Editorial

What Mike Huckabee’s tweet reveals about private companies and their political involvement

“I’ve decided to ‘identify’ as Chinese,” said former Arkansas Gov. Mike Huckabee in a tweet on April 3. “Coke will like me, Delta will agree with my ‘values’ and I’ll probably get shoes from Nike & tickets to [Major League Baseball] games. Ain’t America great?”

Huckabee, who previously visited the John Brown University campus in 2017 for a chapel service and sparked protests among the student body, followed up with a second tweet that reads, “Coke will announce name change today to ‘Woke-A-Cola’ which has been approved by the Chinese Communist Party & by the leftist loons who the company bows to more than their actual customers. #CancelCulture.”

His comments on Twitter did not go unnoticed, as prominent evangelists, such as Beth Moore, publicly denounced the tweet, calling it “antithetical to the gospel.” In response to Moore, Huckabee said, “I don’t take Twitter or myself that seriously, but I do take gospel seriously.” 

Huckabee’s remarks are in reference to Georgia’s bill SB 202, signed by Gov. Brian Kemp on March 25, which will increase voting restrictions for Georgians. This new voting law has gathered criticism from the general public, including corporations like Coca-Cola and Delta Air Lines, both of which hold employment ties to the region.

After Coca-Cola publicly condemned the bill, some GOP lawmakers immediately requested the removal of all Coca-Cola products from an office suite, according to USA Today. Delta Air Lines CEO Ed Bastian stated that this law is “based on a lie,” and that it “does not match Delta’s values.” As a result, the hashtag #BoycottDelta trended on social media platforms.

Huckabee’s tweet is a reflection of the frustration GOP lawmakers have expressed during the past weeks about private companies and their political affiliations. However, what Huckabee fails to acknowledge in his public platform is that political support from private companies is not only a recurring practice on both sides of the isle, but also a practice rooted in capitalism and the free market.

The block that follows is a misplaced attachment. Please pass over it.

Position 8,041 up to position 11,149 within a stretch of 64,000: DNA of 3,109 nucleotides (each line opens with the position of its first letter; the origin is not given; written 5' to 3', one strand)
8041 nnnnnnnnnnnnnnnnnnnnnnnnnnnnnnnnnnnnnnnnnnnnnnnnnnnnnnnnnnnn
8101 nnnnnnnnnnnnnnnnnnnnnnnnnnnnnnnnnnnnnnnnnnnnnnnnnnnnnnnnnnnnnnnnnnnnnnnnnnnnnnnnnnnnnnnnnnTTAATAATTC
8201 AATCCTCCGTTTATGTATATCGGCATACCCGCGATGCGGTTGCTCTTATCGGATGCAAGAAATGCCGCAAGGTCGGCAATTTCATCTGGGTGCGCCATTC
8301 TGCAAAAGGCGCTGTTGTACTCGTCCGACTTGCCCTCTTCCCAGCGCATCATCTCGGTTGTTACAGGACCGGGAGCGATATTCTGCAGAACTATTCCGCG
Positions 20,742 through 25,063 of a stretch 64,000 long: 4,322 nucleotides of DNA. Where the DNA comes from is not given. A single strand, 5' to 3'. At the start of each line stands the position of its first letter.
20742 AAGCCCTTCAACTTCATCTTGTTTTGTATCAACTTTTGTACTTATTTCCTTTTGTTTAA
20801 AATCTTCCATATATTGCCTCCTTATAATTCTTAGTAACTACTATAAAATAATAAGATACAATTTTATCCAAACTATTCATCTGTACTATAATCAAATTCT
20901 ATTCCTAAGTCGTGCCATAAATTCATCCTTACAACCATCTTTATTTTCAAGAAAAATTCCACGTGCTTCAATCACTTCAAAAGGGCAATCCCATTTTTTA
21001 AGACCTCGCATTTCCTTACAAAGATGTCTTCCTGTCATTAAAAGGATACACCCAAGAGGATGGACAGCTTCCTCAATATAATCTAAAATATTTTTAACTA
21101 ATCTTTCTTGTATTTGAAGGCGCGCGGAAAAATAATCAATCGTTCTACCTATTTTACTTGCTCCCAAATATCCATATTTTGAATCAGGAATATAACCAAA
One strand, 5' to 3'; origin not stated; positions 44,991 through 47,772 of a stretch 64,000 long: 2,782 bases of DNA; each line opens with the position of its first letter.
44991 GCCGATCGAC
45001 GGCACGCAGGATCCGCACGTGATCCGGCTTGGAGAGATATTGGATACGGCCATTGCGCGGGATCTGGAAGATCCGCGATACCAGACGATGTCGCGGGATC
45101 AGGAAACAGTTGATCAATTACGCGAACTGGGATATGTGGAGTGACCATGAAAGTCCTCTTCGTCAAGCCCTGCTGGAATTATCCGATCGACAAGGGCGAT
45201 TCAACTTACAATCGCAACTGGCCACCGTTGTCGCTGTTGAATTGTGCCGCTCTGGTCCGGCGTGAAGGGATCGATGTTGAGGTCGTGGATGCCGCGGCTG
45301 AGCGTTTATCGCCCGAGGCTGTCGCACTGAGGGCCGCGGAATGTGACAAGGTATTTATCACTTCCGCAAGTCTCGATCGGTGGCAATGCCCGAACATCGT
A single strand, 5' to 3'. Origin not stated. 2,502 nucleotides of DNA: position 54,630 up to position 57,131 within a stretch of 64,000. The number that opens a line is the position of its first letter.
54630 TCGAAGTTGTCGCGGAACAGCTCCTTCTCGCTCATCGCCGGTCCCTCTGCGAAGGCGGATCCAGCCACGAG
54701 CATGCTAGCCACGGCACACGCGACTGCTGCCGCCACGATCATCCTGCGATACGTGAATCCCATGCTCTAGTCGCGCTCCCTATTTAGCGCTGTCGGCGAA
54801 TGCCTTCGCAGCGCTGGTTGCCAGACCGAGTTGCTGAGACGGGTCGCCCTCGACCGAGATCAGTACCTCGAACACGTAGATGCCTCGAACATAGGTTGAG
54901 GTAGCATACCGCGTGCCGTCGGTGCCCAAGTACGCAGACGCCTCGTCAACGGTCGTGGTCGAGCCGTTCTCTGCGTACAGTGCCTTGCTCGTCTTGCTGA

After a tumultuous election year during a public health emergency, recent events in 2021, like the increase of anti-Asian racism in the United States and the Derek Chauvin trials for the death of George Floyd, have shown the extent of private companies’ involvement in politics.

On the one hand, corporations like Target pledged to fight for racial equity in 2020. On the other hand, there are companies like Walmart and AT&T that fund abortion bans, as per a Public Information report. As Huckabee criticizes these companies for “picking a side” on Georgia’s voting law, there are other corporate donors, such as Philip Morris USA and Home Depot, that have favored the politicians who wrote, passed and signed the bill into law.

It is not uncommon that companies, when pushed by their own consumers, will advance their own interests to avoid public relations crises. In fact, Delta Air Lines’ statement came after voting advocates threatened boycotts for making political contributions to Gov. Kemp.

Furthermore, even when political involvement is not fueled by public scrutiny, companies have the liberty to choose the side that adheres the most to their own values, which does not contradict the capitalist values we hold as a nation.

Furthermore, Huckabee’s comment on “identifying as a Chinese” in a time when Asian hate has increased due to the pandemic comes across as insensitive. As much as Huckabee argues that there is an added benefit to being an oppressed minority, companies have the social responsibility to address issues that affect their consumers or audiences. This is not privilege, it is cultural awareness.

At The Threefold Advocate, we encourage you to approach this topic, not only as a citizen, but also as a consumer. While we generally favor companies that adhere to the values we hold to be true, there are companies that will choose an opposing stance on the same issue, and we ought to be willing to engage in civil discussions that favor both democracy and the free market.

Contrary to Huckabee’s statements, companies choosing to either favor or oppose an initiative is not a cause for “cancellation” or boycott. This is a direct attack against freedom of speech that should not be tolerated from either side of the political spectrum.